In the continuously operating basins, the water is run in at one location and allowed to pass slowly through the chamber and emerge from another location as clarified water. In many installations these basins are constructed as to depend upon manual operation for the removal of the solids, which is done from time to time by taking the unit out of service, draining the water, draining and ushing the bottom, and cleaning the basin before putting it back into service. To facilitate such cleaning, the bottoms of the basins are generally constructed so that they slope toward the point where there are openings into the waste line 34. More mgodern settling basins are provided with mechanical scrapers that continually push the solids into sludge pits where they can be removed with pumps. The mechanized tanks have the advantage that they can be kept in continuous service, and are particularly desirable in installations Where a large amount of sediment must be removed.
As mentioned previously, clarified water is delivered from the settling zone 22 or basin through a line 24 to a filtering zone 26 by gravity or by pumps (not shown). The filtering zone 26 may consist of filtering sand beds and/or in some instances a resin bed adapted to accomplish softening of hard water. The primary purpose of the iltering zone 26 is.v to effect final separation of impurities and to temporarily retain them in the bed, while filtered product Water is discharged through a line 28. v
The construction of the filtering zone 26 is preferably that of a rapid media filter, eg. filter beds of sand, carbon, fine coal, limestone, ion exchange resins, synthetic plastic resins, etc. With rapid media filters it may not be possible to obtain adequate clarification by filtration alone, and therefore prior treatment with coagulants is desirable. Here, also, it is preferable to leave some of the precipitate in the water as it enters the filters in order to build up a film on the surface of the media to aid in the removal of suspended matter and bacteria. This means that the sludge accumulates rather rapidly and that the media. has to be cleaned often. In fact back- Washing may be necessary every 6 to 48 hours. During backwashing filtered water is pumped via line 30y in reverse direction back through the media from the underdrains, fed by line 28, under suilicient pressure to bring about a slight separation of the media causing the media to rise in the bed, become agitated, and to separate the entrapped turbidity from the media. The cleaning is optionally facilitated by a mechanical mixing of the media While it is being backwashed or by blowing air into the bed at this time. The backwash water with the sludge it removes is run into troughs placed at a proper level above the media and from there is drained into the waste line 32. Generally after a few minutes of backwash the water will come through clean and the bed is then put back into service.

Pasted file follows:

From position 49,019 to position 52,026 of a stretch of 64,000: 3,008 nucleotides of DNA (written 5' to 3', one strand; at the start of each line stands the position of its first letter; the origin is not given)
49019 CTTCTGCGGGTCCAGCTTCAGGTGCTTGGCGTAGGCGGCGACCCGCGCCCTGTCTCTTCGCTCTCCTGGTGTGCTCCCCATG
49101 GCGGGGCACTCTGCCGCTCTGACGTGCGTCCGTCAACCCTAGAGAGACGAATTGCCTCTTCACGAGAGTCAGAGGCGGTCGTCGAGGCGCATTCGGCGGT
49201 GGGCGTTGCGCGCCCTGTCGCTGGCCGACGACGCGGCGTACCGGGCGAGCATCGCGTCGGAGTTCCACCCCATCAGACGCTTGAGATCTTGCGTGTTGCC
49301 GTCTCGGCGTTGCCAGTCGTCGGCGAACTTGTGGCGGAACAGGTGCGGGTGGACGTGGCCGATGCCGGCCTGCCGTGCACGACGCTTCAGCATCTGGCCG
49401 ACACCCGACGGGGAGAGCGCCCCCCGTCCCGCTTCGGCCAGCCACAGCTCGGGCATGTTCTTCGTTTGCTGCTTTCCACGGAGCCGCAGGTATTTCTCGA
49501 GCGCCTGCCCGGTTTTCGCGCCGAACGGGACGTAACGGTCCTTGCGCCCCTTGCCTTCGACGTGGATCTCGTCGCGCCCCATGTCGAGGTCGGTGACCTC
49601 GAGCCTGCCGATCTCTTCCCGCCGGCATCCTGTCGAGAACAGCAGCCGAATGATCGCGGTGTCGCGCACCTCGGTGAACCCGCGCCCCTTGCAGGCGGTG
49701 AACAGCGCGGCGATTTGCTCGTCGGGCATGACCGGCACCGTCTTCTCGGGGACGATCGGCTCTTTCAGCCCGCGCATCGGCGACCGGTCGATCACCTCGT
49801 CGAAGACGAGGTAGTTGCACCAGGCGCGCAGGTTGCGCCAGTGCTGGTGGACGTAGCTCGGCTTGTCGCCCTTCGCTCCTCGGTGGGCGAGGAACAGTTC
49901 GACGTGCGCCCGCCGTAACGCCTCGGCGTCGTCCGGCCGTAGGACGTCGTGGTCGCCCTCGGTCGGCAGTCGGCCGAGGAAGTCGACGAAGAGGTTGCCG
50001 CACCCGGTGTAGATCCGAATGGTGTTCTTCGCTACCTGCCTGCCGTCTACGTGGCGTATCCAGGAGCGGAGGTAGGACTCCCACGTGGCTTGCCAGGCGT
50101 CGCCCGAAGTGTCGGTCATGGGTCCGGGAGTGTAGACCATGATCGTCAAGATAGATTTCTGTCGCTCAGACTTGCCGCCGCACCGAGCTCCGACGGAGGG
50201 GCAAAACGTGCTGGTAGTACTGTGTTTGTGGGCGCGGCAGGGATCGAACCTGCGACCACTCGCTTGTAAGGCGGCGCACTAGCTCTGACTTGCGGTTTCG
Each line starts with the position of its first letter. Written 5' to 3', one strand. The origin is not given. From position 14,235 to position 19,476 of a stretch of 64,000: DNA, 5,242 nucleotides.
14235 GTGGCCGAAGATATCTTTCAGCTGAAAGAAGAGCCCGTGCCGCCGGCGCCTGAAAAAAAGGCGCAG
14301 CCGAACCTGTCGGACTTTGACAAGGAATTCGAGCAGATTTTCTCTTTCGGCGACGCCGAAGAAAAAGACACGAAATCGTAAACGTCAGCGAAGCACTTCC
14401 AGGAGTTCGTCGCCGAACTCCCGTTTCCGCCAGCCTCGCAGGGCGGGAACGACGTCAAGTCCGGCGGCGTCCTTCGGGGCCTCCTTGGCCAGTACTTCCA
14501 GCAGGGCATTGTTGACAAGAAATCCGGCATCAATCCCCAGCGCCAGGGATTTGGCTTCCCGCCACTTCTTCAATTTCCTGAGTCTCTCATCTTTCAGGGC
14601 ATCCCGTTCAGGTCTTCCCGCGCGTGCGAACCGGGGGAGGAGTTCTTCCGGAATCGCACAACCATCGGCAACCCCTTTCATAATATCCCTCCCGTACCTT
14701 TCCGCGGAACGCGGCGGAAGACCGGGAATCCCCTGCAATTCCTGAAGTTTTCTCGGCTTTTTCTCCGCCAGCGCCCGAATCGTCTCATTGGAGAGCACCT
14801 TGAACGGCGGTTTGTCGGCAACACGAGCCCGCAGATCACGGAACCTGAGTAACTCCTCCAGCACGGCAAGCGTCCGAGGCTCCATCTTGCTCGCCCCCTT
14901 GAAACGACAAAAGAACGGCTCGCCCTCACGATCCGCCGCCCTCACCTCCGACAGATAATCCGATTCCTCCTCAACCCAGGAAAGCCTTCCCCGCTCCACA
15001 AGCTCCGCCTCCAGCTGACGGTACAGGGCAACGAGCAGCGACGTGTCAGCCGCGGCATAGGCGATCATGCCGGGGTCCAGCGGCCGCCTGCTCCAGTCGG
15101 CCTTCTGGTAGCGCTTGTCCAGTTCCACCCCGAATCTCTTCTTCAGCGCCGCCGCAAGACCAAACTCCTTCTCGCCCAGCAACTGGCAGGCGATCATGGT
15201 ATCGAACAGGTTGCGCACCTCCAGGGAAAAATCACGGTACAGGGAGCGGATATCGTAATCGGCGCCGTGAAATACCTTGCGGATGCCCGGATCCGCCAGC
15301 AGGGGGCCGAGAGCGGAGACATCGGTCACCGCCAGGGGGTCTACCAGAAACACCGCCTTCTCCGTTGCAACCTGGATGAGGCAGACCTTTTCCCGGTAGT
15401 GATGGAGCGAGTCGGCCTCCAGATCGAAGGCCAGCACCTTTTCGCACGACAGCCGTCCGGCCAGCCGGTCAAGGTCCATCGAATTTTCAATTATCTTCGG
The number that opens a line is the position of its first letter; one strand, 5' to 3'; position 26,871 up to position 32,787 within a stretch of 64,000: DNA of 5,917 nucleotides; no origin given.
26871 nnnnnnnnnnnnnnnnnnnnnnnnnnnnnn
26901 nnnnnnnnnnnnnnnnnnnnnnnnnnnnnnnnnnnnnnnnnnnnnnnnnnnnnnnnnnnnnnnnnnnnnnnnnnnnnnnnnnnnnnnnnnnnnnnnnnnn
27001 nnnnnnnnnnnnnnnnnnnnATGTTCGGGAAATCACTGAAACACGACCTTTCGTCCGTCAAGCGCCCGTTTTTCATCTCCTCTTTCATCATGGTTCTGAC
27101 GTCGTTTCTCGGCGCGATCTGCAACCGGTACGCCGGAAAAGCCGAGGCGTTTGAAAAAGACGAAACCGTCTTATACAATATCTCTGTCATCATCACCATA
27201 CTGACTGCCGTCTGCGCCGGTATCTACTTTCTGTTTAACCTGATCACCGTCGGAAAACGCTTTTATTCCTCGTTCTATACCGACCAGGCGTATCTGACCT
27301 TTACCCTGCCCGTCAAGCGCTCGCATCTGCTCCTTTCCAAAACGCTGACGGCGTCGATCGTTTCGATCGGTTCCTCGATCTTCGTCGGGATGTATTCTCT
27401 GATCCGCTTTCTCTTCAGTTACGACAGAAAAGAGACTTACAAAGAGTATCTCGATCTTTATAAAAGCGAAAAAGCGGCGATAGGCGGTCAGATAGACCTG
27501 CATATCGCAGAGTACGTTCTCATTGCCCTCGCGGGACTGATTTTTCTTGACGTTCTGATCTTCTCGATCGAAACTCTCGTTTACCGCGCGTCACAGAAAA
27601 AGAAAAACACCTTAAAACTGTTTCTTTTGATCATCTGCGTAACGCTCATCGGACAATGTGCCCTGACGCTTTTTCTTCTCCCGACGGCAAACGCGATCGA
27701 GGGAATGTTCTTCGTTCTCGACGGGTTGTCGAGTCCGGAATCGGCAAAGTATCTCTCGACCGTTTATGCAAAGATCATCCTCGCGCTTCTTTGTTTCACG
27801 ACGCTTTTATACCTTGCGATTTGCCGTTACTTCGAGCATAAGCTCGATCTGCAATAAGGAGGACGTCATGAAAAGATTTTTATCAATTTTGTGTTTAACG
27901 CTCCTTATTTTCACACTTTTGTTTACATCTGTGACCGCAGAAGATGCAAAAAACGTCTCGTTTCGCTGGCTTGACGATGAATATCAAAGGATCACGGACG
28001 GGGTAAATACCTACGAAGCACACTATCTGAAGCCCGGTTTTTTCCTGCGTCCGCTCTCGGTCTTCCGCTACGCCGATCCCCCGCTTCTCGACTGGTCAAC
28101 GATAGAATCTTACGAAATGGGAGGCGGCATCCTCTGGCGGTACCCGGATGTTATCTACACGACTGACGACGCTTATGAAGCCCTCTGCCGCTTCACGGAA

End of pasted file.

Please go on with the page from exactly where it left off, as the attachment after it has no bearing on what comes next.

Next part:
In a single plant there will be many of these individual units comprising the filtering zone 26', so constructed and arranged that any one unit can be taken out of service without interfering with the operation of the others. The removal of bacteria by the rapid media ilter is effective and efficient with proper coagulation preceding the filtration.
Since iilters cannot be depended upon to remove all the pathogenic organisms that might be present, it is necessary as an extra safeguard to introduce some disinfectant into the water after it emerges from the filtering zone 26 and before it is put into the distribution system. The available and permissible disinfectants are chlorine,
hypochlorite, ozone, and ultraviolet light. Chlorine is the agent used, in most plants in the form of a strong solution of chlorine in Water, which has been produced in chlorinators that dissolve gaseous chlorine in the proper proportions. As shown in the drawing, this solution is added from a tank 44 to line 2-8 as the water emerges from the filter zone 26. The gaseous chlorine in turn is obtained from liquid chlorine in cylinders or tank cars. Time is required for the chlorine to kill the pathogenic bacteria, and, therefore, it is desirable to retain the water in reservoirs (not shown) for a period of time before it is pumped into the distribution system. The quantity of chlorine required will vary from time to time, depending upon the nature of the water, the amount of organic matter present, and the residual that needs to be maintained.